It was in a little cupboard in the attic of Doll Cottage. A sun-coloured piece of cloth with some interesting writing near the bottom. The yellow and orange and golden flowers were so pretty, but what interested Jabali the most were the words, written in Kiswahili. Kila mlango…
It was a rainy day in Doll Village, and Jabali had been wandering around the house all afternoon, bored, peeping into cupboards. He hadn’t really expected to find anything, but now his eyes lit up, interested in his new find.
He could tell that this was only half of the cloth, because the words did not make a complete sentence. Besides, the cloth had obviously been cut in the middle with a zigzag pair of scissors that made an interesting pattern.
“Come and see what I found,” Jabali shouted to Jameela. “Here. Read what it says,” he said, pointing to the writing .
“Kila mlango,” Jameela read slowly. “What does that mean?”
“It’s Kiswahili. It means ‘every door’,”Jabali explained.
“I know that!” Jameela interrupted impatiently. But why does it say ‘every door’?”
“Well,” Jabali replied with a frown, “that’s the puzzle. It looks like someone cut the cloth in half, and I can’t find the other half. We need the other half to find out the end of the sentence.”
“I know. Let’s ask Doll Lady. She probably knows where the other half is,” Jameela said, running towards the kitchen, where Doll Lady was cooking up a pot of pumpkin soup that surprisingly matched the beautiful colours on the piece of cloth. Jabali followed at top speed and they nearly knocked Doll Lady over in their haste.
“Hey, slow down dolls,” she said, getting her balance back. “What’s all the excitement about?” She saw the piece of cloth in Jameela’s hand and nodded.
“That’s a kanga,” she explained. It’s rectangular cloth with a Swahili proverb or saying printed at the bottom. But this is only half of it. My grandmother got the whole kanga from her mother. She wanted both of her grandchildren to have part of it, so she gave half of it to me and the other half to my sister. That was a long time ago. I had forgotten about it.”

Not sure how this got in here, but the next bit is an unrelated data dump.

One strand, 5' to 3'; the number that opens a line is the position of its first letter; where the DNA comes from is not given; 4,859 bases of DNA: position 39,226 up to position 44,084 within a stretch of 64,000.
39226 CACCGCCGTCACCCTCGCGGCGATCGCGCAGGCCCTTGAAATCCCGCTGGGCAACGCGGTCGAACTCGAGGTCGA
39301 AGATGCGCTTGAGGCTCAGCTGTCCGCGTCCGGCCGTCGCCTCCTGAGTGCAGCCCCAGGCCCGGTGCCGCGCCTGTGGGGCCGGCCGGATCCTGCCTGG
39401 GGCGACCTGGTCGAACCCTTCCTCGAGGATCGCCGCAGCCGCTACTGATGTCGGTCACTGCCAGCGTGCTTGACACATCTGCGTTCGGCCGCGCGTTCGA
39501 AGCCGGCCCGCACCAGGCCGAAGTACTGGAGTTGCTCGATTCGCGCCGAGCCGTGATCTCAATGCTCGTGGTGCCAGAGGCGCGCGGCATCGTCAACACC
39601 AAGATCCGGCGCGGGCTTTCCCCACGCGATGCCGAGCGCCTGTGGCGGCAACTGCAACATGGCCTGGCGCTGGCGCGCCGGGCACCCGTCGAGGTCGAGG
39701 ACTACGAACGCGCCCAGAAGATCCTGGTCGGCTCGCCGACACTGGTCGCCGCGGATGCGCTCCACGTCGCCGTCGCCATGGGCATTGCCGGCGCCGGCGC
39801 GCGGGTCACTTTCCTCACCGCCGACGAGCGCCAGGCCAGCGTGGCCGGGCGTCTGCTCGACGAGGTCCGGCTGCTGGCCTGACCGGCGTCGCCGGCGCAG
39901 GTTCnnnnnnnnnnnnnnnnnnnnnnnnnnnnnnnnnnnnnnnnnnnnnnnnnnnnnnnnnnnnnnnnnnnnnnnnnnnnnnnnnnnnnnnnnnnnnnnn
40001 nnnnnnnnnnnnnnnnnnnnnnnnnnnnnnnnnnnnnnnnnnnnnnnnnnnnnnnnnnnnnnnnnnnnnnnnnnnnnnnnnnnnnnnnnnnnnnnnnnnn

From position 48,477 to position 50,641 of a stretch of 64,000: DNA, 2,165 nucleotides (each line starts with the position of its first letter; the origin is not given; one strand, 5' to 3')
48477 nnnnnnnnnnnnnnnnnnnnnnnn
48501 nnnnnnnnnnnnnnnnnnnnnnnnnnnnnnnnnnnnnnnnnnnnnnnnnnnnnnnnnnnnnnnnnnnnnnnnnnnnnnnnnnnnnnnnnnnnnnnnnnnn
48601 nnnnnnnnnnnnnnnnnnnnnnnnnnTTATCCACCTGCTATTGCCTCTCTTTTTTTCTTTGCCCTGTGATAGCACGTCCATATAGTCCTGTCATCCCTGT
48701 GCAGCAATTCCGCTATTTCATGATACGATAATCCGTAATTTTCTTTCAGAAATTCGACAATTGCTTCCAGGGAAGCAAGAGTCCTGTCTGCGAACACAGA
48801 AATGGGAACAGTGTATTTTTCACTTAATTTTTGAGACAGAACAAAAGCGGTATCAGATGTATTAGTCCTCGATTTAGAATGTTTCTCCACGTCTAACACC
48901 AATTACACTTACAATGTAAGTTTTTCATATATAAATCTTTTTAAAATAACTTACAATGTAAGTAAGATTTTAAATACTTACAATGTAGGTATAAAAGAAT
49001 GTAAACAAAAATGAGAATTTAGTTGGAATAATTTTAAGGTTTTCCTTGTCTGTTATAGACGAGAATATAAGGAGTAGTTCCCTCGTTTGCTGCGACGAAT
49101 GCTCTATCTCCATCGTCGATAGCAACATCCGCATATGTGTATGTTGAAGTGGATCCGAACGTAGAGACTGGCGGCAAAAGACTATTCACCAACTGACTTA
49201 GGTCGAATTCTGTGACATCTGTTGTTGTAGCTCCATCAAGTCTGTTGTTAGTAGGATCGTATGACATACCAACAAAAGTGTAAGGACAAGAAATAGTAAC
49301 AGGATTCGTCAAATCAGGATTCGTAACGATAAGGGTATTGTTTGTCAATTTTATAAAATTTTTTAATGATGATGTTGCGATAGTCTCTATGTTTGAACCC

“Well, if you want to know what the other half says, we’ll have to call my sister and ask her,” Doll Lady said with a twinkle in her eyes.
Jabali and Jameela could hardly keep still as Doll Lady made the video call. They could hardly wait for Doll Lady to finish with the greetings and small talk and finally ask about the other half of the khanga. They were so excited when Doll Lady’s sister said she still had the other half.
“What does it say? What does it say?” they squealed, jumping up and down?
“I’ll show you,” she said, as she got the half kanga out of a drawer and held it up for them to read.
“na ufunguwo wake,” they read together.
“has it’s own key”
“Every door has it’s own key!”
What a perfect proverb for this mystery that each half kanga had just unlocked!
Did you know…
Traditionally, kangas were used as wraps by women and girls, or to carry babies on their backs. Nowadays they are also used to make clothes and household items like lampshades and cushions with an African flavour.
Imagine you’ve just been given a colourful kanga that belonged to your great grandma. You can make anything you like out of it. What would you make that would stand out and make great grandma proud of your creativity?
Look up the history of the kanga. It’s really interesting how the kanga came to be. 😊